Appeal, No. 123, March T., 1959, from decree of Court of Common Pleas of Allegheny County, April T., 1958, No. 2023, in case of City of Pittsburgh v. Wilbert J. McNeil et al. Decree affirmed. Equity. Before SOFFEL, J. Adjudication filed dismissing complaint, exceptions to adjudication dismissed and final decree entered. City of Pittsburgh appealed.
Regis C. Nairn, Assistant City Solicitor, with him David Stahl, City Solicitor, for City of Pittsburgh, appellant.
John B. Nicklas, Jr., with him Linn V. Phillips, Jr., and McCrady & Nicklas, for appellees.
Before Bell, Musmanno, Jones, Cohen, Bok and Mcbride, JJ.
The adjudication filed in this case on July 8, 1958, by Judge SOFFEL of the Court of Common Pleas of Allegheny County states, inter alia:
"The plaintiff, City of Pittsburgh, complains of defendants' failure to have approved and recorded a plan or plat of subdivision of certain property owned by the defendants in the 20th Ward of the City of Pittsburgh prior to selling and transferring five lots out of the whole parcel, and asks the Court to enjoin the sale or transfer by the defendants of the one lot or parcel of ground remaining in possession of the defendants.
"In 1927, the Legislature established a Planning Commission for the City of Pittsburgh by the Act of 1927, May 13, P.L. 1011, as amended by the Act of June 12, 1931, 53 P.S. § 22762 et seq. In 1947, the said Planning Commission, pursuant to the authority of the aforesaid Act, made and adopted a master plan for the City of Pittsburgh in which one of the main arteries or radials for traffic to and from the City of Pittsburgh passes through the said property, now or formerly owned by the defendants. Plaintiff avers that the defendants, during the years in question, owned a 12.25 acre parcel of ground situated entirely within the confines of the 20th Ward of the City of Pittsburgh. Although fully cognizant of the existence and requirements of the City Planning Commission and its master plan, and of the existence of the statute and its requirements, and after numerous conferences with the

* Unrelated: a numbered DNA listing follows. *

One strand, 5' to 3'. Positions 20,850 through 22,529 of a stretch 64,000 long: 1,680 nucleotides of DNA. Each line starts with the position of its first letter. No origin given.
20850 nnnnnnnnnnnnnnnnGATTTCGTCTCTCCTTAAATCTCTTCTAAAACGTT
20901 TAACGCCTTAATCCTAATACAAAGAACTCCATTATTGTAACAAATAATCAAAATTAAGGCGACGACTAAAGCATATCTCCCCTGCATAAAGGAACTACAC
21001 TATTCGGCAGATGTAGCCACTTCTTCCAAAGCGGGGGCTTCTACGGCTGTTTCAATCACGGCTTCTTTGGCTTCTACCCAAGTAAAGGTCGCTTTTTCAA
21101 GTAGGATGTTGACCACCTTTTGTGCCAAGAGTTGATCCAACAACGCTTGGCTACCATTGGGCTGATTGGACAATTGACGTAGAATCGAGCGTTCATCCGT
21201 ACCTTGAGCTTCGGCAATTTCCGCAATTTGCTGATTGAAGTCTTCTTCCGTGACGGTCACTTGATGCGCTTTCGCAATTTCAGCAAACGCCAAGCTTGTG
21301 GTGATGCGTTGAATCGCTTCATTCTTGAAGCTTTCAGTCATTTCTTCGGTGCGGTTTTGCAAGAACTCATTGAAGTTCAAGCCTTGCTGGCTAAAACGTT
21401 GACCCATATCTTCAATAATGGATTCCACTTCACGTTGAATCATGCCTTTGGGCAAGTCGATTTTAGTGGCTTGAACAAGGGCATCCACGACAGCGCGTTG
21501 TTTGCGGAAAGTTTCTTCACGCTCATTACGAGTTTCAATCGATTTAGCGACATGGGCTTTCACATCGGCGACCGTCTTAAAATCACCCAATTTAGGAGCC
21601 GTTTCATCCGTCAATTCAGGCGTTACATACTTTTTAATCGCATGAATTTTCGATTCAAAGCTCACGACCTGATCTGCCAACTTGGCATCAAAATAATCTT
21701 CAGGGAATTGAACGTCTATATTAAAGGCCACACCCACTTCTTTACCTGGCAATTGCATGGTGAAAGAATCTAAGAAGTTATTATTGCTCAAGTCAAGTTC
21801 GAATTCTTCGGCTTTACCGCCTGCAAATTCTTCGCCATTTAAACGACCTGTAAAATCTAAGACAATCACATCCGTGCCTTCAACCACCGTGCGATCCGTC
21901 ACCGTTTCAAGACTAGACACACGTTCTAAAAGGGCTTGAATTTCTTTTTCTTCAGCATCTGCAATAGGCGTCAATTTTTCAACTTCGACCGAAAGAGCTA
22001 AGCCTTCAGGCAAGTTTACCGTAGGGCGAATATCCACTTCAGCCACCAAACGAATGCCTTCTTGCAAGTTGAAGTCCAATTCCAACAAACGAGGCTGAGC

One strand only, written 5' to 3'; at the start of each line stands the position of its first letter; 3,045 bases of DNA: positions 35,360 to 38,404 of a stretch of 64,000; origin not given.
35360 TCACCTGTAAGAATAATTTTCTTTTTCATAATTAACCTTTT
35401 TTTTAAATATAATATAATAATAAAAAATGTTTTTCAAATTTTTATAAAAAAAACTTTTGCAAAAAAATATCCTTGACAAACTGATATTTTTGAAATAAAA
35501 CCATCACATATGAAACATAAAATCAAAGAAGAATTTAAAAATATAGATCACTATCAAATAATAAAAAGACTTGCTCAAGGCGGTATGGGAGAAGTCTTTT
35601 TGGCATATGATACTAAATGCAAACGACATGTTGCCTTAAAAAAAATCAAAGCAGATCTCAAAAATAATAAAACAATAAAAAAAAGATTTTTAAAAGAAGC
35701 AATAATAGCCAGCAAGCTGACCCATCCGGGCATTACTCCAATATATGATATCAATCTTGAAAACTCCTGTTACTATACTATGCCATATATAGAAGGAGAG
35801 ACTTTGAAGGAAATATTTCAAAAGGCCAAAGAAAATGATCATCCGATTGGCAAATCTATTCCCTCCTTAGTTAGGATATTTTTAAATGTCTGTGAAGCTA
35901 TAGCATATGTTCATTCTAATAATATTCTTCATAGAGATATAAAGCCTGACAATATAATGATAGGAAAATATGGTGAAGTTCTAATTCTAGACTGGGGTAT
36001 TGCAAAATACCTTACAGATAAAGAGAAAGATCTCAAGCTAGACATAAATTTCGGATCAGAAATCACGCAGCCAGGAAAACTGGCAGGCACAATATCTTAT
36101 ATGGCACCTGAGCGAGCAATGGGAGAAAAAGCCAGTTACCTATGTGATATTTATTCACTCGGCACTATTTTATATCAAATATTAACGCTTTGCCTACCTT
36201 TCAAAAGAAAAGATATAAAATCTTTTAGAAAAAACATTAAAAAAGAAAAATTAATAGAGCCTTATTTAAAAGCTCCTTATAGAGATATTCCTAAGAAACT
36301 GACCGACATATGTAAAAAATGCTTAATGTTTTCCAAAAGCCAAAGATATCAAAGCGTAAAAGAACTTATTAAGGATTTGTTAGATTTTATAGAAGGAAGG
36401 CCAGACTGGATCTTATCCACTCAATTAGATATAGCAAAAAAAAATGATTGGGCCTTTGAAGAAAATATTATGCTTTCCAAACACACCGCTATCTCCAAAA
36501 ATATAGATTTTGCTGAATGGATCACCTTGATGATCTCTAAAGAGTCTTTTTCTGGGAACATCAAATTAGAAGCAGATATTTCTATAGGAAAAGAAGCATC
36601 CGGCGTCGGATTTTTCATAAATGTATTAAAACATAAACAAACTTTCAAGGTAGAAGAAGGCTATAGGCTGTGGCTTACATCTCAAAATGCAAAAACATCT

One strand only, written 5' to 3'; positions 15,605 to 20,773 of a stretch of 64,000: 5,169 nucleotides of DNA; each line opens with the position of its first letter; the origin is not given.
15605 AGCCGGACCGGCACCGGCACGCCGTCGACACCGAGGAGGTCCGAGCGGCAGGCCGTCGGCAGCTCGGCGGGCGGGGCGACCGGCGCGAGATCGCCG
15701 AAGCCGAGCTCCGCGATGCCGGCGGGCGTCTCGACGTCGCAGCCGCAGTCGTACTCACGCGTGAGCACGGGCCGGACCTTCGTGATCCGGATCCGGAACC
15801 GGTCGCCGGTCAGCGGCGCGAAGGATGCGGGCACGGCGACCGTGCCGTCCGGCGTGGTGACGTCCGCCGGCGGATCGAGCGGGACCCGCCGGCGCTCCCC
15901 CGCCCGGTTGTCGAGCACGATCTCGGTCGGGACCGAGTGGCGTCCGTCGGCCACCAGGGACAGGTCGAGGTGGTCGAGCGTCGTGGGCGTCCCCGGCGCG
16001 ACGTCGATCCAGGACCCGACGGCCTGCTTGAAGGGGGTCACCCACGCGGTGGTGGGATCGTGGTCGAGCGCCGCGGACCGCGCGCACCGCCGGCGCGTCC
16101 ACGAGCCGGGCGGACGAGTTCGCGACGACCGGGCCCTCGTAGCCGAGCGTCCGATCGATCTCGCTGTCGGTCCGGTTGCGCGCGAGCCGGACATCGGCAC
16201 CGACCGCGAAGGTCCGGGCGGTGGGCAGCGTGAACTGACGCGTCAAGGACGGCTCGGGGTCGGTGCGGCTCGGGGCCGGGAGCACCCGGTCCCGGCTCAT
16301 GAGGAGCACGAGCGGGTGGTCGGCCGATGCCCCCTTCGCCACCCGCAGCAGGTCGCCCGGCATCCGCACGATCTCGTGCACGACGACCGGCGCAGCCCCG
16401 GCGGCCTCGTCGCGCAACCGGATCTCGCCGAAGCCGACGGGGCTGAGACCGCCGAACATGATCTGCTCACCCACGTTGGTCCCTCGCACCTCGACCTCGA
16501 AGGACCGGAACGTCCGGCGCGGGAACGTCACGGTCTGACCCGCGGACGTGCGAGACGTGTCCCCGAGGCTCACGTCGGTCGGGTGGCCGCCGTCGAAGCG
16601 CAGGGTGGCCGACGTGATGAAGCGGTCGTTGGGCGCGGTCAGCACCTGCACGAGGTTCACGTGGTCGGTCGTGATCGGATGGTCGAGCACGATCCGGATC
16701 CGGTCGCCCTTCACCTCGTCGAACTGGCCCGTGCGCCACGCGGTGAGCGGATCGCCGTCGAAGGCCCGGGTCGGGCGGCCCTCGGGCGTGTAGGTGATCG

City Planning Commission regarding the approval of the subdivision planned by the defendants, the said defendants, during the years 1953, 1954 and 1955 sold four lots out of the said 12.25 acre tract to four separate purchasers and transferred one other lot, apparently without consideration, to another grantee. In so doing the defendants acted in violation of the said Act of 1927, supra. The defendants have never secured approval of the City Planning Commission for the plan of subdivision which they have implemented, nor have they submitted a final tracing of their plan of subdivision in accord with the requirements of the statute.
"This case involves, inter alia, the constitutionality of the Act of May 13, 1927, P.L. 1011, as amended, 53 P.S. § 22762 et seq., creating an executive department in cities of the second class to be known as the Department of City Planning and a City Planning Commission, and conferring upon them certain powers and duties. It is our opinion that this act is constitutional.
"In the instant case, the defendants were required by said act to secure approval prior to the sale of any lots from a subdivision by the City Planning Commission of the plat of land owned by them in the 20th Ward of the City of Pittsburgh and to record it in the Recorder's Office of Allegheny County, Pennsylvania. During the years 1953, 1954 and 1955, the defendants transferred and sold certain lots or parcels of ground out of their twelve acre tract without having first secured the approval of the Planning Commission and without recording said plat. The transfer of any lot or parcel of ground in a subdivision as defined by the Statute without a plat of the ...